By Dur Wali Khan (Laspur)
Matiltan is an extremely beautiful and picturesque valley of Swat with its mesmerizing landscape and lofty mountains adorned with tall pine trees. It located at the extreme north of Kalam in the district of Swat. Here one finds oneself very close to the mother nature and can relish the pristine purity of existence.
Recently, I visited Matiltan for two days with a view to have an interaction with the Khowar speaking community who are believed to have migrated to this valley from Handarap in district Ghizer, Torkhow, Sorlaspur and some other parts of Chitral around 300 years ago.
During my short visit, I had the opportunity to interact with the community of Matiltan and surrounding villages having a population of about 2,500 Khow families.
There are five different Khow tribes settled at Matiltan and surrounding villages such as Aryana, Ushu and Paloga with their following details:
Bozukay migrated from Sorlaspur, Khushay from Rayeen in Torkhow, Nadiray from Handarap, Ghizer and Madaklasht, lower Chitral, Khotukay (Baikay) from Torkhow, and Waliye (descendants of Sheikh Shah Wali Baba) from Handarap, Ghizer.
This scribe belongs to the descendants of Sheikh Shah Wali Baba, the grandson of Syed Kasteer Gul, commonly known as Kaka Sahib Ziarat, Nowshehra. The descendants of Sheikh Shah Wali Baba are called Waliye (its sub-tribes are Konay, Zikonayand Baloshey) and a sizeable number are settled at Matiltan and surrounding villages.
Khushay forms the largest component of Khow community at Matiltan and surrounding villages followed by Waliye (Zikonay) while Bozukay are the smallest component that can be counted on fingertips.
Apart from Khowar, Gowari is also spoken by non-Khow community but a majority of the population at Matiltan and surrounding villages speaks Khowar.
There are three important passes: Dadreli Pass leading to Handarap, Ghizer, Kachikhani Pass that leads to Sorlaspur, upper Chitral, and Khukush Pass leading to Ghizer and Shandur. Tourists generally travel on foot through unfrequented narrow gorges during summers to reach the area.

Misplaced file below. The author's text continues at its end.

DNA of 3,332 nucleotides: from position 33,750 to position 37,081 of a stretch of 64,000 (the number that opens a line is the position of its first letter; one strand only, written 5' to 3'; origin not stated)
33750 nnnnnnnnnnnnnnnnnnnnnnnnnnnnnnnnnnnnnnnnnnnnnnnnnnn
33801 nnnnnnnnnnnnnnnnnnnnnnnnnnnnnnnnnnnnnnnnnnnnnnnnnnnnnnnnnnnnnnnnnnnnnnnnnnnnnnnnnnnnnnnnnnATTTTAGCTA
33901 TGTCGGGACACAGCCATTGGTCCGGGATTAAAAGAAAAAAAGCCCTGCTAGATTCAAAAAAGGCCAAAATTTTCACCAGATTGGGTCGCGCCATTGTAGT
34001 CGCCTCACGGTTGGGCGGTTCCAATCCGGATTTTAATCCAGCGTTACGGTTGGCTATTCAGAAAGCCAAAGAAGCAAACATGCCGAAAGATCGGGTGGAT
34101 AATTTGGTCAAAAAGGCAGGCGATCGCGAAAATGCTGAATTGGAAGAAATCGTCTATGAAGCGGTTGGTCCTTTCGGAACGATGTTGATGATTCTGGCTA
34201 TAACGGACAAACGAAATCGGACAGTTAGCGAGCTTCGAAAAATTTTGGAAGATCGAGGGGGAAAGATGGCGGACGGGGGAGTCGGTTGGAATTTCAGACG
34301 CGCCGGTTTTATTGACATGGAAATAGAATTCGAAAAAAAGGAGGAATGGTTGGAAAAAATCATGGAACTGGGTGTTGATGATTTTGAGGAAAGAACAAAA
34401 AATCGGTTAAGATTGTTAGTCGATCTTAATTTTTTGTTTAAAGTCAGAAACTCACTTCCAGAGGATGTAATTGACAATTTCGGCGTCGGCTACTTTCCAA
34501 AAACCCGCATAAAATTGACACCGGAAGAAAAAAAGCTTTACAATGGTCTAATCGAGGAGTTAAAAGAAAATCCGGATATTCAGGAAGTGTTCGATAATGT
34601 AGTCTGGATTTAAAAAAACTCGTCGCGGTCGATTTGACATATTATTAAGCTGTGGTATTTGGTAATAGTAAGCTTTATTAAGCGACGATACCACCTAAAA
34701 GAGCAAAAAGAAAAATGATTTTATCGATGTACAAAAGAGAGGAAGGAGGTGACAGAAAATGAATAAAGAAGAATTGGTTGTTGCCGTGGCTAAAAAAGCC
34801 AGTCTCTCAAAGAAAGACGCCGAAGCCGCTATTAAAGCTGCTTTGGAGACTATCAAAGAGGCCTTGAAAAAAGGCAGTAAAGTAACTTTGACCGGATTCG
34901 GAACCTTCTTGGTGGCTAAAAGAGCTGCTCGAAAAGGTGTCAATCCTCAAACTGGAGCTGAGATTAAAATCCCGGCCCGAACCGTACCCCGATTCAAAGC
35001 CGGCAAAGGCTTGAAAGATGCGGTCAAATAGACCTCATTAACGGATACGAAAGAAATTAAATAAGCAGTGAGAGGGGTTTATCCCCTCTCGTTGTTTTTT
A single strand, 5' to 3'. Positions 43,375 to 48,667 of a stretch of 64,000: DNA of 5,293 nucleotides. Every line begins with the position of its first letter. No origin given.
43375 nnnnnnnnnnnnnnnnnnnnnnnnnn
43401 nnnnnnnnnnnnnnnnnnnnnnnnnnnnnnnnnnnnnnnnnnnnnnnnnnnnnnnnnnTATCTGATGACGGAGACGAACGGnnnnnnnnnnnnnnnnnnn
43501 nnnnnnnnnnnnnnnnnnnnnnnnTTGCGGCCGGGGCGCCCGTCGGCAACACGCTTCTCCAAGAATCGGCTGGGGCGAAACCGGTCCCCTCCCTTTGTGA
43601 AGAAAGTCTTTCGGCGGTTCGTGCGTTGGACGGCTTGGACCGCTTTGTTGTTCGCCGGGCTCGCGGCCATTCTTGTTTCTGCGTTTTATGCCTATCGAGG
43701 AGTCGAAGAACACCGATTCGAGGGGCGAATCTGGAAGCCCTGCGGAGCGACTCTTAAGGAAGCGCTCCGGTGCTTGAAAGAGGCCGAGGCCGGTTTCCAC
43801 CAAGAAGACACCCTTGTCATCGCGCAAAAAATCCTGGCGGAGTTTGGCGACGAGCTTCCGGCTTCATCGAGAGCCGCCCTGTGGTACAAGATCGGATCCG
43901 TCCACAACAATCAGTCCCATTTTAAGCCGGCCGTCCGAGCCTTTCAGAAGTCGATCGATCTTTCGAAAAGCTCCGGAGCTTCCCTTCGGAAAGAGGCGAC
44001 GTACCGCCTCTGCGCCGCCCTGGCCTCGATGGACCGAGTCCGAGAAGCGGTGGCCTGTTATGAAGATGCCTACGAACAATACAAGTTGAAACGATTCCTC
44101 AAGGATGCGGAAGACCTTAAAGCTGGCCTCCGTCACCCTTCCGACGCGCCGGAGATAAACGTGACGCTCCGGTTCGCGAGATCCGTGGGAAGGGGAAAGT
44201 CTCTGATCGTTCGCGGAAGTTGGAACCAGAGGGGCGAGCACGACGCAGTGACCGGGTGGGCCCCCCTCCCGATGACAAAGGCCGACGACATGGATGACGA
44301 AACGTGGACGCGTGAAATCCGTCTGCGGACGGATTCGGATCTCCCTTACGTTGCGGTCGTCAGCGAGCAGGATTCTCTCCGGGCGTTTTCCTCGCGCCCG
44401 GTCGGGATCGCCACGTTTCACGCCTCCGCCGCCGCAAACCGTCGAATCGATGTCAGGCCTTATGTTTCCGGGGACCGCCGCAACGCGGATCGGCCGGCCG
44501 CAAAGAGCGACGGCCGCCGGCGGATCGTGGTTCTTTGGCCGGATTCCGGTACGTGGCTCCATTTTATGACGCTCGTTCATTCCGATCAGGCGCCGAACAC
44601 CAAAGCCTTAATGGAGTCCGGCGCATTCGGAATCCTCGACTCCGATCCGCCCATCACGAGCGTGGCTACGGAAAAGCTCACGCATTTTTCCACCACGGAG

Generally, education facilities in Matiltan and surrounding villages are not very encouraging. There are three government Primary Schools for boys, one for girls and one High School for boys at Matiltan. There is only one Higher Secondary School for boys at Kalam, some eight kilometres away from Matiltan.
All this depicts a dismal scenario of education facilities in the valley demanding an immediate attention of the government of KPK. There is a dire need to improve the education facilities in the valley on war footing.
Unfortunately, like education facilities, health facilities too present bleak prospects.There is one single dispensary at village Ushu, some 4 kilometres away from Matiltan taking care of the health facilities of the huge population.
Majority of the people are engaged in farming. However, a considerable number of people is also associated with hotelling and trade. The overall standard of living in the valley is abysmally low calling for immediate measures to be taken by the provincial government to alleviate the sufferings of the people as these areas have not been given due attention in the past.
The poverty-stricken people of Matiltan and surrounding villages deserve immediate attention of the government of KPK. It is a litmus test of the present government and it is hoped that it will come up to the expectations of the poor masses of this valley.